Decentralization/Federalism: Agreement Between the Republic Niger Government and the ORA


Section II. Territorial and Administrative Organisation 

B. The Organisation and the Powers of the "Collectivites Territoriales"

Clause 7

The “Collectivités territoriales” will be equipped with Councils or Assemblies, elected by direct universal suffrage and the Presidents elected within them will be the head of regional, departmental and communal executives.

Clause 8

Within the framework of their free administration, the elected Councils or Assemblies will govern their own affairs by deliberation in the fields planned by the law which are for example the budget, the conception, the programming, the carrying out, the follow-up and the evaluation of actions of economic, social and cultural development having a regional or a local interest.

C. Representatives of the State: Their Powers

Clause 9

The representation of the State will be provided by:

- one representative in the Region
- one representative in the Department
- one representative in the Arrondissement
- one Mayor elected in the Municipality.

The denomination of these representatives will be determined by the law.

Clause 10

The representatives of the State will have the following mission:

a. to supervise the application of the laws and regulations of the State within the limits of the territory of the administrative unit.

b. to guarantee the control of the lawfulness a posteriori of decisions and actions taken by the “collectivités territoriales”.

c. to give advice and assistance from technical State services to the “collectivités territoriales”, on their demand.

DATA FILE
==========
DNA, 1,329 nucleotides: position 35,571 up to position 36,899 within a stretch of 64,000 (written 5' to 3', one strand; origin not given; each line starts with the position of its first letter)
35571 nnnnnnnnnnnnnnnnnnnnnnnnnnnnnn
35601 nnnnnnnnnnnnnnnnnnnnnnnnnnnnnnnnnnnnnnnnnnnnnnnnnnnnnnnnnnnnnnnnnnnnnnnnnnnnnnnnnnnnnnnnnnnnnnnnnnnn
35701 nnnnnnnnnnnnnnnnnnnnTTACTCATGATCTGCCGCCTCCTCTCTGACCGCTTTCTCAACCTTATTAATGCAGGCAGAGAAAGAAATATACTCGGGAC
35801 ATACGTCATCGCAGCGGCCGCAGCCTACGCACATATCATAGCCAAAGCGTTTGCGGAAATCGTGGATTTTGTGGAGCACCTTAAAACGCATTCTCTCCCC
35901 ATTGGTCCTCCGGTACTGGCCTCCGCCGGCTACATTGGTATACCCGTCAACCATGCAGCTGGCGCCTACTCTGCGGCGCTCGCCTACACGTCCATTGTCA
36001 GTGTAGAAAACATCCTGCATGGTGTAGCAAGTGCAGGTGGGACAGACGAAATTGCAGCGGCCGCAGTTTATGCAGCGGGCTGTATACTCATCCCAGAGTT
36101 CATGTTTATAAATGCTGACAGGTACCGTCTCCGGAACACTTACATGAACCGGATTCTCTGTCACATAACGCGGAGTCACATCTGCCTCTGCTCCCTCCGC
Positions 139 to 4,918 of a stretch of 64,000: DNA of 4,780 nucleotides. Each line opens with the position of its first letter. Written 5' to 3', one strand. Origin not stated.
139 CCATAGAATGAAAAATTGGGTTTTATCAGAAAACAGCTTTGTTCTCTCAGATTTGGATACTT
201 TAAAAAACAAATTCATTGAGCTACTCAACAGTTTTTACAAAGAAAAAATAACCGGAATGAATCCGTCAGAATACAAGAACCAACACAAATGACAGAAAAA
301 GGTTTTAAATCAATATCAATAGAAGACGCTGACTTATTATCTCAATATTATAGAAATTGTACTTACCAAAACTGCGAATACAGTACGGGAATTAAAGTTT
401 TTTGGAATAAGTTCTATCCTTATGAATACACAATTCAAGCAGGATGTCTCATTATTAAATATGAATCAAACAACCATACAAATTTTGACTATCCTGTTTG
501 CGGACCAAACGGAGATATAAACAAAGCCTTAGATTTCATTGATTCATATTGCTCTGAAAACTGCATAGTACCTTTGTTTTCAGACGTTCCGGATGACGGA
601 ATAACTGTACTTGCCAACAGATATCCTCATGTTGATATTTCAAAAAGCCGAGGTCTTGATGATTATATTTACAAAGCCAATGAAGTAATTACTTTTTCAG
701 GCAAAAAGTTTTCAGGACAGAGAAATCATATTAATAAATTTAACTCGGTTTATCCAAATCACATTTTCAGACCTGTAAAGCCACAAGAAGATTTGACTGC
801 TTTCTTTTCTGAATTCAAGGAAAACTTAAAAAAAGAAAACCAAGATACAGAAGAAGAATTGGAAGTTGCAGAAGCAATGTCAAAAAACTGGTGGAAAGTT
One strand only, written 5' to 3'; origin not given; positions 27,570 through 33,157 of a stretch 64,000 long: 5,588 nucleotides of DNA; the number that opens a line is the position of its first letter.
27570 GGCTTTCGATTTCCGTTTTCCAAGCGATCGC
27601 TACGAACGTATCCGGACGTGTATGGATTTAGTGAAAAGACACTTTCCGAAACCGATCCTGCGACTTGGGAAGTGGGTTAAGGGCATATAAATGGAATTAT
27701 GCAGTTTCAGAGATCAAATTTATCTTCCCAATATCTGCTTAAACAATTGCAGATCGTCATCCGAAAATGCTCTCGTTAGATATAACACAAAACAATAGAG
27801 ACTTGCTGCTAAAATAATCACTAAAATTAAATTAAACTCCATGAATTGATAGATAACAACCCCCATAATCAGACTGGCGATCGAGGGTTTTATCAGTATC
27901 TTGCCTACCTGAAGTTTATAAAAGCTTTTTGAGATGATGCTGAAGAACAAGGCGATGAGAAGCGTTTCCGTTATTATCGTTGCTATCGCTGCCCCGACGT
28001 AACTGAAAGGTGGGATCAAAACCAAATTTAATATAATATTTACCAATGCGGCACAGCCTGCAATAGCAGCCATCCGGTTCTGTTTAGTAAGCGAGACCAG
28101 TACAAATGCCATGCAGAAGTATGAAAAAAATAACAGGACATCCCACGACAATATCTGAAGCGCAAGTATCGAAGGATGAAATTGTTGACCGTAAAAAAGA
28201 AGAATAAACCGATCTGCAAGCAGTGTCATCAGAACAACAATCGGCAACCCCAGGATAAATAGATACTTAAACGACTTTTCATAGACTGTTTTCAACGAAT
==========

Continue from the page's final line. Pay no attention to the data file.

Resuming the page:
Implementation History


The April 1995 peace agreements provided for the decentralization of the government so that the Niger Tuareg community could manage the northern areas of the country, where it constituted the majority, in a more autonomous way.

Tuareg delegates did not attend an important meeting with the commission for administrative decentralization on 4 July 1995. Official sources gave no explanation, but there were difficulties in implementing the agreement signed a few weeks earlier between the government and the former rebels.1 According to the news report, contact was resumed with all the movements which signed the peace agreement in April 1995.

On 15 August 1995, the president called a cabinet meeting to discuss a bill determining the functions of the high commissioner for administrative reform and decentralization, and the organization of his units.2 

On 14 December 1995, the Special Peace Committee met and one of the issues discussed was the implementation of decentralization law.3

  • 1. "Niger; Tuareg delegates boycott meeting on decentralization," BBC Summary of World Broadcasts, July 6, 1995.
  • 2. "Niger; President convenes cabinet meeting for 15th August," BBC Summary of World Broadcasts, August 12, 1995).
  • 3. "Niger; Special Peace Committee holds fourth session in Niamey," BBC Summary of World Broadcasts, December 15, 1995.

Minimum Implementation

The chairman of Niger's National Salvation Council (CNS), Col Ibrahim Barre Mainassara, who toppled President Mahmane Ousmane on 27 January 1996, gave a speech to a "meeting for the national forum on Niger's future" on 31 Jan and said that the forum should not fail to discuss important issues such as decentralization.4 According tot he UNHCR, the new regime took some steps incluidng autonomy "as part of a decentralization program.”5